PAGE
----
A. Western blot analysis of control Swedish-APP mutant transfected SH-SY5Y cells (Sw-APP) and similar cells transfected with scramble RNA (Sw-APP+scramble RNA) revealed APPL1 expression. Successful knowkdown of APPL1 expression by RNA interference was shown on immunoblotting of cell lysate of Sw-APP transfected SH-SY5Y cells transfected with short interference RNA for APPL1 (Sw-APP+siRNA). B. Image-J analysis confirmed successful knockdown of APPL1 expression in Sw-APP transfected SH-SY5Y cells by siRNA compared to control cells transfected with scramble RNA (p<0.0001). Transfection experiments were performed 3 times with consistent results. C. Neuroprotective effect of adiponectin against cytotoxicity under oxidative stress (400 µM H2O2) was lost in Sw-APP transfected SH-SY5Y cells with knockdown of APPL1 expression (siRNA+ADN+400 µM H2O2), but preserved in cells without knockdown of APPL1 expression (scramble siRNA+AND+400 µM H2O2, p<0.0001). This suggests that adiponectin neuroprotection against Aβ-induced cytotoxicity under oxidative stress requires APPL1. Fold of percentage cytotoxicity relative to cells not exposed to H2O2 (untreated, fold = 1) was shown on y-axis. untreated = Sw-APP transfected SH-SY5Y cells without exposure to H2O2, 400 µM H2O2 = Sw-APP transfected SH-SY5Y cells exposed to 400 µM H2O2, ADN+400 µM H2O2 = Sw-APP transfected SH-SY5Y cells pretreated with adiponectin before exposure to 400 µM H2O2. Results shown were mean values from 3 independent cultures, and compared by one-way ANOVA using Newman-Keuls multiple comparison test. D. Adiponectin induced AMPK activation. Western blot analysis of cell lysates from Sw-APP transfected SH-SY5Y cells exposed to oxidative stress (400 µM H2O2) demonstrated that cells pretreated with adiponectin (ADN) had increased phosphorylated AMPK (pAMPK) compared to cells without adiponectin pretreatment whereas APPL1 and total AMPK levels were similar. This strongly suggests that adiponectin neuroprotection against cytotoxicity under oxidase stress in Sw-APP transfected SH-SY5Y cells is mediated via APPL1-dependent AMPK activation. Western blot analysis were performed for 3 independent cultures with consistent results.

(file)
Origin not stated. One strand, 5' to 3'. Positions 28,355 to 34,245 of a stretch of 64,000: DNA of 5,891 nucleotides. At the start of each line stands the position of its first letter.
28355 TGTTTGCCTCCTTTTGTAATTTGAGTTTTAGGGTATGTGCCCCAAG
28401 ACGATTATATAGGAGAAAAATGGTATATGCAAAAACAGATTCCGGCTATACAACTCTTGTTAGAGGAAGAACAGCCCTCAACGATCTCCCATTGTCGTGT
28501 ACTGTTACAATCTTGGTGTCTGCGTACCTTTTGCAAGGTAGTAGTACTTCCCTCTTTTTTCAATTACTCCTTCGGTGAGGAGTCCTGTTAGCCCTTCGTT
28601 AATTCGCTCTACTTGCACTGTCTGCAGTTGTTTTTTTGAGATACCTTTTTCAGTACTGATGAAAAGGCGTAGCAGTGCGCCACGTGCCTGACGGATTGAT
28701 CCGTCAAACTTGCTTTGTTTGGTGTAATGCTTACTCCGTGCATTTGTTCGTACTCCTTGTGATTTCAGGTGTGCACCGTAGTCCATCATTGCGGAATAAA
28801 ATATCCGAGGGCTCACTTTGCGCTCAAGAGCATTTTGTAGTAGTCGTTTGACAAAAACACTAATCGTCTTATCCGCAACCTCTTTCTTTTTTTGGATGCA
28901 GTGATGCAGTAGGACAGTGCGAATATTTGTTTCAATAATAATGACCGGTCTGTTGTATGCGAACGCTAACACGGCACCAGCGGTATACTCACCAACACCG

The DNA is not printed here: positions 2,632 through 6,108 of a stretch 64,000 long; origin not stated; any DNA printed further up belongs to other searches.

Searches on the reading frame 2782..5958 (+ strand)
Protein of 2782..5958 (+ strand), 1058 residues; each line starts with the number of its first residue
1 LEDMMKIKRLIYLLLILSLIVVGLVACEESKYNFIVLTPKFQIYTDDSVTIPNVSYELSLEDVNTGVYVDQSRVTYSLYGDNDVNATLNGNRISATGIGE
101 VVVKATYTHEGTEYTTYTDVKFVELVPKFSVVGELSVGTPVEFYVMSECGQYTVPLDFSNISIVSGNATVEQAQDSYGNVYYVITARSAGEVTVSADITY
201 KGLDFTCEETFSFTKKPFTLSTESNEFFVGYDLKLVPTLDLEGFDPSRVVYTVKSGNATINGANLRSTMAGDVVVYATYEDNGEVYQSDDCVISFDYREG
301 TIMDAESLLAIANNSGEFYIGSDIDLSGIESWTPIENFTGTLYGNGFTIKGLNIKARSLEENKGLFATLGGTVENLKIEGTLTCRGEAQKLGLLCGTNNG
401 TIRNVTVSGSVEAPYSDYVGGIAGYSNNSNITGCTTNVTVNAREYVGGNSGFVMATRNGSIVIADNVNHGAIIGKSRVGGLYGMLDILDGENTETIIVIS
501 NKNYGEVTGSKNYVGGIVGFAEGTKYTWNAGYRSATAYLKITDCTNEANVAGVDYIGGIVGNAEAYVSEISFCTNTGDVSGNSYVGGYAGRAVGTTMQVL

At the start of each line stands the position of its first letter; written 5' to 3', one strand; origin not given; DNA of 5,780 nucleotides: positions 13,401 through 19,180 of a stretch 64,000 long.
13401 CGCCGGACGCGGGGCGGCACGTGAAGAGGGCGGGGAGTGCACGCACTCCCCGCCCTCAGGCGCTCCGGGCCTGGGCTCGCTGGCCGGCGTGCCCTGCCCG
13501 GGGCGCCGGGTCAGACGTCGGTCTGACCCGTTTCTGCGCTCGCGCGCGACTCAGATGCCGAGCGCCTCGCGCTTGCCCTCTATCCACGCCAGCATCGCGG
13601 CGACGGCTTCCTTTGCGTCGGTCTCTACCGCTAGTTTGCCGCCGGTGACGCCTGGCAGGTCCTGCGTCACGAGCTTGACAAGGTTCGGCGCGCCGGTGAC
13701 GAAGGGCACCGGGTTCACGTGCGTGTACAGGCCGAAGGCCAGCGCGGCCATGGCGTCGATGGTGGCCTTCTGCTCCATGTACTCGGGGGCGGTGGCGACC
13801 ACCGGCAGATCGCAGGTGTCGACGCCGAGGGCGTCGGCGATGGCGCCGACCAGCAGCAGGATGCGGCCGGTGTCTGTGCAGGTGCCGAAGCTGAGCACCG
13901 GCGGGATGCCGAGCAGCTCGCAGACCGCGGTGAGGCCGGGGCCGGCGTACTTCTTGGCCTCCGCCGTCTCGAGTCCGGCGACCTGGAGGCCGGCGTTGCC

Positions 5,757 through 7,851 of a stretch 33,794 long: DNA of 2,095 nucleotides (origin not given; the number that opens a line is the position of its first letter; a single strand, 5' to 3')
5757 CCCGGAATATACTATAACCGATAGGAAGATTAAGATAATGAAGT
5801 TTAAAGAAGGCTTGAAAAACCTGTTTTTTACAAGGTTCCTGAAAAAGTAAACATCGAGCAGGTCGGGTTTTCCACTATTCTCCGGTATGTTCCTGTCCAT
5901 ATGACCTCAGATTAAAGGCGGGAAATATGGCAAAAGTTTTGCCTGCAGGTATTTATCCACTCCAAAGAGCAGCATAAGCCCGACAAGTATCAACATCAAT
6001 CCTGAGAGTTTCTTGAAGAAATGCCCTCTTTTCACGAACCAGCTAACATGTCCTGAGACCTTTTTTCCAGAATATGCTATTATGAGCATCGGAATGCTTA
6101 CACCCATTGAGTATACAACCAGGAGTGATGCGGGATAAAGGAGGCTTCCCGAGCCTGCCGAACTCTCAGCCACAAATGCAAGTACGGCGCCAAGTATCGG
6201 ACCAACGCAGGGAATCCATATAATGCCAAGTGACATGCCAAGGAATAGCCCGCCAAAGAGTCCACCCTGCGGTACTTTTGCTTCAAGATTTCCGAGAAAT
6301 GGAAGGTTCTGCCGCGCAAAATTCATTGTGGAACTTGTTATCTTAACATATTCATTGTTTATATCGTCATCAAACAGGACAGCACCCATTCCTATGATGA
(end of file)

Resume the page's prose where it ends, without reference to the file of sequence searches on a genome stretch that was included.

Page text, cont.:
https://doi.org/10.1371/journal.pone.0052354.g006

Human Neuroblastoma Cells Transfected with Sw-APP Mutant and wt-APP had Increased NF-κB Activation

Western blot analysis of nuclear extract for p65 component of NF-κB (NF-κB p65) revealed that Sw-APP transfected SH-SY5Y cells had higher NF-κB p65 level than wt-APP transfected cells (p<0.0001), which had higher NF-κB p65 level than empty-vector transfected cells (p<0.001) (Figure 7). These suggest that Aβ over-production and Aβ neurotoxicity lead to increased NF-κB activation, consistent with the concept that neuroinflammation is one of the pathogenetic mechanisms in AD.

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Figure 7. Western blot for nuclear factor-kappa B (NF-κB) activation.

A. SH-SY5Ycells transfected with the Swedish-APP mutant (Sw-APP) had significantly higher level of nuclear NF-κB p65 than cells transfected with wild-type APP (APP), which had higher level of nuclear NF-κB p65 than cells transfected with empty-vector (vector). The control nuclear protein was histone 3. B Image J and statistical analysis confirmed statistically significant difference in the level of NF-κB activation. Sw-APP transfected SH-SY5Ycells under greatest Aβ neurotoxicity had the highest level of nuclear NF-κB p65 more than that of wt-APP transfected cells (p<0.0001), which had higher level of NF-κB p65 than empty-vector transfected cells without Aβ neurotoxicity (p<0.001). Results shown were mean values from 3 independent cultures, and compared by one-way ANOVA using Newman-Keuls multiple comparison test.